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Protein thermodynamics can be predicted directly from biological growth rates

Citation

Corkrey, R and McMeekin, TA and Bowman, JP and Ratkowsky, DA and Olley, J and Ross, T, Protein thermodynamics can be predicted directly from biological growth rates, PLoS One, 9, (5) Article e96100. ISSN 1932-6203 (2014) [Refereed Article]


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Copyright Statement

Copyright 2014 The Authors-This is an open-access article distributed under the terms of the Creative Commons Attribution License,(CC BY 3.0 AU) which permits unrestricted use, distribution, and reproduction in any medium, provided the original author and source are credited.

DOI: doi:10.1371/journal.pone.0096100

Abstract

Life on Earth is capable of growing from temperatures well below freezing to above the boiling point of water, with some organisms preferring cooler and others hotter conditions. The growth rate of each organism ultimately depends on its intracellular chemical reactions. Here we show that a thermodynamic model based on a single, rate-limiting, enzyme-catalysed reaction accurately describes population growth rates in 230 diverse strains of unicellular and multicellular organisms. Collectively these represent all three domains of life, ranging from psychrophilic to hyperthermophilic, and including the highest temperature so far observed for growth (122C). The results provide credible estimates of thermodynamic properties of proteins and obtain, purely from organism intrinsic growth rate data, relationships between parameters previously identified experimentally, thus bridging a gap between biochemistry and whole organism biology. We find that growth rates of both unicellular and multicellular life forms can be described by the same temperature dependence model. The model results provide strong support for a single highly-conserved reaction present in the last universal common ancestor (LUCA). This is remarkable in that it means that the growth rate dependence on temperature of unicellular and multicellular life forms that evolved over geological time spans can be explained by the same model.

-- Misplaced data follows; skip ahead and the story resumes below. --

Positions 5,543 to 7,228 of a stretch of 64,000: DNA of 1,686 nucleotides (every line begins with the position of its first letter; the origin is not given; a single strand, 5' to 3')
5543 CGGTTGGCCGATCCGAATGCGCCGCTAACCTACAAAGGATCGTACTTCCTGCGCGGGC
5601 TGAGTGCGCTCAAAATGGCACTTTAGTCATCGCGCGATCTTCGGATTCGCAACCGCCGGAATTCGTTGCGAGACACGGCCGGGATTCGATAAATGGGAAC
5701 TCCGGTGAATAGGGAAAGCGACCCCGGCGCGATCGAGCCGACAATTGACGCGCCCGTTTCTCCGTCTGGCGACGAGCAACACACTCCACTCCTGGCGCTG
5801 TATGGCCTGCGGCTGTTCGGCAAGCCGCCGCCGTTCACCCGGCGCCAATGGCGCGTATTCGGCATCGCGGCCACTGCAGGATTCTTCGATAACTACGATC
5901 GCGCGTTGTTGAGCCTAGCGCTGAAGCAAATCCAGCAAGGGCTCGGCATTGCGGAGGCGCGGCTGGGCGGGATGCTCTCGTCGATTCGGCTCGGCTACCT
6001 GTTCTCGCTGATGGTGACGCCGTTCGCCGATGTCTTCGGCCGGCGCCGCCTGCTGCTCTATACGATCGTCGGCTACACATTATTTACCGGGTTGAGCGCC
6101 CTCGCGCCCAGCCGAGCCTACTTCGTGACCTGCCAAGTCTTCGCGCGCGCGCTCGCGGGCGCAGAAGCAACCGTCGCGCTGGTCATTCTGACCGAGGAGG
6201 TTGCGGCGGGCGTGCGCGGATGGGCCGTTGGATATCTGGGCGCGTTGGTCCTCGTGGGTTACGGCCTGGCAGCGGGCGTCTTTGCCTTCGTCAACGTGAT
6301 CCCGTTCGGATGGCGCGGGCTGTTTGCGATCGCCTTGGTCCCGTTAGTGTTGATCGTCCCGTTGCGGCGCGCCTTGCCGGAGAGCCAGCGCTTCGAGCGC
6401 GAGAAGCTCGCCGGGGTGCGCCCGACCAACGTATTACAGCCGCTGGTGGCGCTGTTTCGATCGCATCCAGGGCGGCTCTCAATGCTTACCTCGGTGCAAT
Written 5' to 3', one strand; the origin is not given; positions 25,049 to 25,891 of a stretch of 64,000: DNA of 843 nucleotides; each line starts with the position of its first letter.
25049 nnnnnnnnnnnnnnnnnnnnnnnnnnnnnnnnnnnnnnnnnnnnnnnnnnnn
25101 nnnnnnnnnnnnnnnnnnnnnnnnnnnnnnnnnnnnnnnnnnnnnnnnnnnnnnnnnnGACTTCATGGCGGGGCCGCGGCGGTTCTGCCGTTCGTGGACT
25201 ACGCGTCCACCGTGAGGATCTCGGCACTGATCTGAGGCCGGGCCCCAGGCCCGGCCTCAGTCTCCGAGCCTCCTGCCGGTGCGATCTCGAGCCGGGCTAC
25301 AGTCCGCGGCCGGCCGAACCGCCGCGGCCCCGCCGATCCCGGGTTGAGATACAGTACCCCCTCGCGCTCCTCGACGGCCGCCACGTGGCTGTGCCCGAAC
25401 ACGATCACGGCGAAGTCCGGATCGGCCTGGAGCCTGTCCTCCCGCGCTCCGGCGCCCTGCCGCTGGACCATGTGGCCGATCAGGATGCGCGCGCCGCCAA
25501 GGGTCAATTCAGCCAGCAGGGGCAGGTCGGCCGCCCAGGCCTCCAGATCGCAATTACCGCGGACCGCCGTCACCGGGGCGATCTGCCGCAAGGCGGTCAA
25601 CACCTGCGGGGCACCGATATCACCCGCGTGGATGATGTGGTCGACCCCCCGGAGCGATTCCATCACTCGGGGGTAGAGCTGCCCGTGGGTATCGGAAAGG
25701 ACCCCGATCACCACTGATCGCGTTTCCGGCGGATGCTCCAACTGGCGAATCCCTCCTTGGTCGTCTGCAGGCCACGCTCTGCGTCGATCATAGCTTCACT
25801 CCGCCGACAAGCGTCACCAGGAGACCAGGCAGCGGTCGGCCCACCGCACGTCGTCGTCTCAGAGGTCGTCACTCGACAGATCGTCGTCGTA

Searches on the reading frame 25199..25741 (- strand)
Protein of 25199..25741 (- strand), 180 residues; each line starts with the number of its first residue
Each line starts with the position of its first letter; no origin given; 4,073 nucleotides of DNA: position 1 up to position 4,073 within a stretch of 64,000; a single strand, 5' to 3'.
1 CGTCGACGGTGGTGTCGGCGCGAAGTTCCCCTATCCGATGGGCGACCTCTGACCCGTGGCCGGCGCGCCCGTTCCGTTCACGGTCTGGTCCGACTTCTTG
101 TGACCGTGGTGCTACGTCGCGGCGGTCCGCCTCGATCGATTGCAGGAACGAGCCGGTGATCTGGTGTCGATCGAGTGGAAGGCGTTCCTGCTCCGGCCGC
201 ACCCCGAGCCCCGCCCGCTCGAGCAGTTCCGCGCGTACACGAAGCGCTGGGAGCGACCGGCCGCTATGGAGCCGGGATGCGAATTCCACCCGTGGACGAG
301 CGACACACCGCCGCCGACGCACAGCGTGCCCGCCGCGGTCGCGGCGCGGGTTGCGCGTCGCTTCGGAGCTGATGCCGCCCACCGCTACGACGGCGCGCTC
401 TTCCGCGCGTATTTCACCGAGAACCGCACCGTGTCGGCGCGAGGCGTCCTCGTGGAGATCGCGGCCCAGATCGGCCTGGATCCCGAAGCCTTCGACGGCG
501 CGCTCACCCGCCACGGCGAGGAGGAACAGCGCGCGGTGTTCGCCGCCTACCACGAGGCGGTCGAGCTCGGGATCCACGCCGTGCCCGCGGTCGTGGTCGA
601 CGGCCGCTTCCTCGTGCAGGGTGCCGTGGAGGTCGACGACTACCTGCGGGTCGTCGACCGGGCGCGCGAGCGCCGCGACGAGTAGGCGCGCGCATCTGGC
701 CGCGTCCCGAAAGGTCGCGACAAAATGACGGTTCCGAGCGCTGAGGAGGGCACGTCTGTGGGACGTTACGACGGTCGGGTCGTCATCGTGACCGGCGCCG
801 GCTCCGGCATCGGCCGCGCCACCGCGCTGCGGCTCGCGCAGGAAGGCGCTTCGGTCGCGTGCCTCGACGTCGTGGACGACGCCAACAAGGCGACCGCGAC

Item Details

Item Type:Refereed Article
Research Division:Biological Sciences
Research Group:Microbiology
Research Field:Microbial Ecology
Objective Division:Health
Objective Group:Public Health (excl. Specific Population Health)
Objective Field:Food Safety
Author:Corkrey, R (Dr Ross Corkrey)
Author:McMeekin, TA (Professor Thomas McMeekin)
Author:Bowman, JP (Associate Professor John Bowman)
Author:Ratkowsky, DA (Dr David Ratkowsky)
Author:Olley, J (Professor June Olley)
Author:Ross, T (Associate Professor Tom Ross)
ID Code:90944
Year Published:2014
Web of Science® Times Cited:15
Deposited By:Tasmanian Institute of Agriculture
Deposited On:2014-05-02
Last Modified:2017-11-06
Downloads:222 View Download Statistics

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